President's Message: My Shadow on the Floor - By Mark Snodgrass

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Tuesday, November 6th, 2018

As I write this column, it is a cold and rainy day outside my window. Apparently, Mother Nature decided that the good people of Texas did not need a fall and jumped straight into winter. The first freeze in Lubbock was three weeks earlier than normal, and it is too wet for the cotton farmers to get into the fields to harvest their crops. Our friends in the Hill Country are seeing record-level rains and floods. The weatherman tells me that Travis County has had rain the last seven weekends. Parts of the “Wild Horse Desert” of South Texas has had more than 20 inches of rain in the last 30 days, which is more than the annual average in much of that area.

Earlier today before I sat down to start this month’s message, I pleaded a young client on a case that included a victim impact statement. After having sat through more victim impact statements than I care to admit, I have come to categorize them into three categories. First are the ones where the complaining witness just wants to vent and call names; second are the ones where it seems the victim is just there because the prosecutor asked them to be there; and third are the statements where the victim has given great thought to their statement and wants to heal, learn, grow, and move on for themselves, or the defendant, or often times both themselves and the defendant.

The statement this morning fell into the third category. The victim in the case was clearly distraught over what had happened to her and was ready to heal and move on—both for herself and the defendant. She did not yell, she did not cuss, she did not call my client names or demean him. When the statement was over, the judge recessed the case and the defendant was led from the courtroom. I was left in a courtroom full of people, many in tears after the impact statement. I looked around and realized that I was pretty much by myself. All the audience was there on behalf of the victim. My client’s family had left the courtroom when the bailiffs escorted him out. I was all alone.

Today’s weather, combined with that isolated feeling, drew me back to a fall evening ten or fifteen years ago—before I had a vehicle new enough to have satellite radio. I was on US Highway 83 near Uvalde, where the Texas Hill Country slowly gives way to the South Texas Plains. I am always fascinated by this area because the cedar trees that dominate the landscape in the Hill Country stop almost instantly and give way to the mesquite trees and black brush of the South Texas Plains. That particular evening, I was listening to some far-off AM radio station, and the old song “To Beat the Devil” by Kris Kristofferson come over the airwaves. (Those of you who know me, know that most of my deep thinking comes from listening to guys like Willie, Waylon, Kris Kristofferson, Robert Earl Keen, and the like.)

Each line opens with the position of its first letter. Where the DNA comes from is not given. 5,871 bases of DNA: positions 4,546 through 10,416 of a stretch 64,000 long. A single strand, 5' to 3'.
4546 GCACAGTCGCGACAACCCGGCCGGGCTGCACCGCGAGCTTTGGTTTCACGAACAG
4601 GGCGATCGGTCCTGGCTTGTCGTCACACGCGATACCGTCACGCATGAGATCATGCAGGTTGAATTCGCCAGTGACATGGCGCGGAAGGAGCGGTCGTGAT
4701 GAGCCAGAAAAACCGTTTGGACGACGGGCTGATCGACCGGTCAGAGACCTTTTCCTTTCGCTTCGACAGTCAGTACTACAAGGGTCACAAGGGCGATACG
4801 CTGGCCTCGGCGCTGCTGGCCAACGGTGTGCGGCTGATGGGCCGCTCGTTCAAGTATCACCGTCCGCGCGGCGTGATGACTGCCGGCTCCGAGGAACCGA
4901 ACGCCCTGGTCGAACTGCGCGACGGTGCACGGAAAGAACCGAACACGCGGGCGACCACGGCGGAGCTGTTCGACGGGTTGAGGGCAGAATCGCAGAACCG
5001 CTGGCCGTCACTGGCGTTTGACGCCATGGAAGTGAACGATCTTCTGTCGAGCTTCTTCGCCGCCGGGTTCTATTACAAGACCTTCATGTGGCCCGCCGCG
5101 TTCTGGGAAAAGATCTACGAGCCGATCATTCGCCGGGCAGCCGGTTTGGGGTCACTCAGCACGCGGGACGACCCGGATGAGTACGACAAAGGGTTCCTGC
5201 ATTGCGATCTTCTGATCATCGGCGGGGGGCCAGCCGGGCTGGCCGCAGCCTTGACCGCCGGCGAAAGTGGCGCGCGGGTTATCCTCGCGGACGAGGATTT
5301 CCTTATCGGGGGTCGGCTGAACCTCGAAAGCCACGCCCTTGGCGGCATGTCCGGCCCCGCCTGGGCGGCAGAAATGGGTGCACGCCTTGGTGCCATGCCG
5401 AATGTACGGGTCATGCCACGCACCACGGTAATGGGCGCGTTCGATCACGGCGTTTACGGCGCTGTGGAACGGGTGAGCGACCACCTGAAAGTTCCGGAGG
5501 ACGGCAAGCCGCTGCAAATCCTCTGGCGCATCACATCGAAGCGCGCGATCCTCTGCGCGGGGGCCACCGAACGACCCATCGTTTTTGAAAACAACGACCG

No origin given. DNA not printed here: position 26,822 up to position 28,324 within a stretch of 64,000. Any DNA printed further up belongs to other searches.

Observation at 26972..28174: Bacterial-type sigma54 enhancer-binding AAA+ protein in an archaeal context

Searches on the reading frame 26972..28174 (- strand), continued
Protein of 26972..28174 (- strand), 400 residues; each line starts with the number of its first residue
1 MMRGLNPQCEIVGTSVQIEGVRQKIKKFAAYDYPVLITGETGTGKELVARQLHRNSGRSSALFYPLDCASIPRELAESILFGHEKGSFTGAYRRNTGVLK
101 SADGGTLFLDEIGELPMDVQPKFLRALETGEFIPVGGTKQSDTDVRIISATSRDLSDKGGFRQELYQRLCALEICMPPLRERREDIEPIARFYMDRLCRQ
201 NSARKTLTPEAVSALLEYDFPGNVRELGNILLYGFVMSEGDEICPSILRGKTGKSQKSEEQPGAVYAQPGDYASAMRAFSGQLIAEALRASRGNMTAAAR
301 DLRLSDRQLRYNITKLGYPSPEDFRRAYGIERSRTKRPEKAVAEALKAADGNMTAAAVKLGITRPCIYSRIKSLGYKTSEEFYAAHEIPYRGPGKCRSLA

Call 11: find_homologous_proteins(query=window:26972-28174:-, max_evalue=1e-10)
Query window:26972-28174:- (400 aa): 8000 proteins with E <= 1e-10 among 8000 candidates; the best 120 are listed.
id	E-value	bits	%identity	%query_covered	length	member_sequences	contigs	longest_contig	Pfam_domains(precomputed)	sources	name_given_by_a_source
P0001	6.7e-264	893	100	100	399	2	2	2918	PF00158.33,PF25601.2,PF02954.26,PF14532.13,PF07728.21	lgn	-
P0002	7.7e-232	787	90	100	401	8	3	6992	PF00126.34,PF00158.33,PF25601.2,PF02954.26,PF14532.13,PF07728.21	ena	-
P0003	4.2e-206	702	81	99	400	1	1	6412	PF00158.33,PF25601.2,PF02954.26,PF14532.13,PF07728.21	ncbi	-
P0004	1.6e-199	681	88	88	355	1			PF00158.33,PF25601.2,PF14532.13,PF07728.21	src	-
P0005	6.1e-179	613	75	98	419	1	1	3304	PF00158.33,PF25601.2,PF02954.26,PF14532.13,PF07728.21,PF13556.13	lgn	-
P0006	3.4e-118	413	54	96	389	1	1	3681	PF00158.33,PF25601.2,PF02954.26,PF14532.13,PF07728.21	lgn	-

I had heard the song before, but I guess I had never really listened to the words. After hearing the song that night, I made a point to seek it out and buy a copy. Two different parts of the song stuck out to me as a criminal defense lawyer. The first that really made me stop and think was a verse that could very well constitute a heck of a lecture on voir dire.

If you waste your time a talking
To the people who don’t listen
To the things that you are saying
Who do you think’s gonna hear?

The next thing that really got me to thinking about what we do as defense lawyers follows:

Well the old man was a stranger
But I’d heard his song before
Back when failure had me locked out
On the wrong side of the door
When no one stood behind me
But my shadow on the floor.

“No one behind me but my shadow on the floor” pretty well summed up how I felt in the courtroom this morning. It was one of those days where all that is left to do is pull up your britches, hold your chin up, and move on to the next one. Lucky for me there is a Lubbock Criminal Defense Lawyers Association meeting tonight, where we will get some continuing education and even more importantly see a bunch of my brothers and sisters who understand what we do and why we do it every day.

TCDLA is a great organization made up of tremendous lawyers who understand what we do and why we do it as well. I would be willing to bet not a week goes by that nearly every one of us is asked “How do you defend those people?” or “How do you defend someone you know is guilty?” or some variation of those questions. I doubt there is any one answer that would fit all our members, but a good many of us would not do anything else. I always leave Rusty Duncan or any other seminar re-energized because I have been around people who understand what we do and why we do it.

TCDLA currently has over 3,200 members. We are the voice of and for criminal defense lawyers in Texas. According to the state bar, there are more than 15,000 lawyers in Texas who practice criminal law. We need more of them to be members of this organization. There is strength in numbers. We need more folks to make our voice stronger.

To that end, Carmen Roe from Houston, Monique Sparks of Houston, and Nathan Miller from Denton are heading up our membership committee. Carmen has set a goal of 1,000 new members by Rusty Duncan next June. The committee will have members at every TCDLA seminar. The committee needs your help. Please reach out to our fellow criminal defense lawyers and help them help themselves by joining TCDLA. Criminal defense can be a lonely job at times, when you do feel like no one is behind you but your shadow on the floor, but TCDLA and its members are always there to help you hold your chin up and move on to the next one.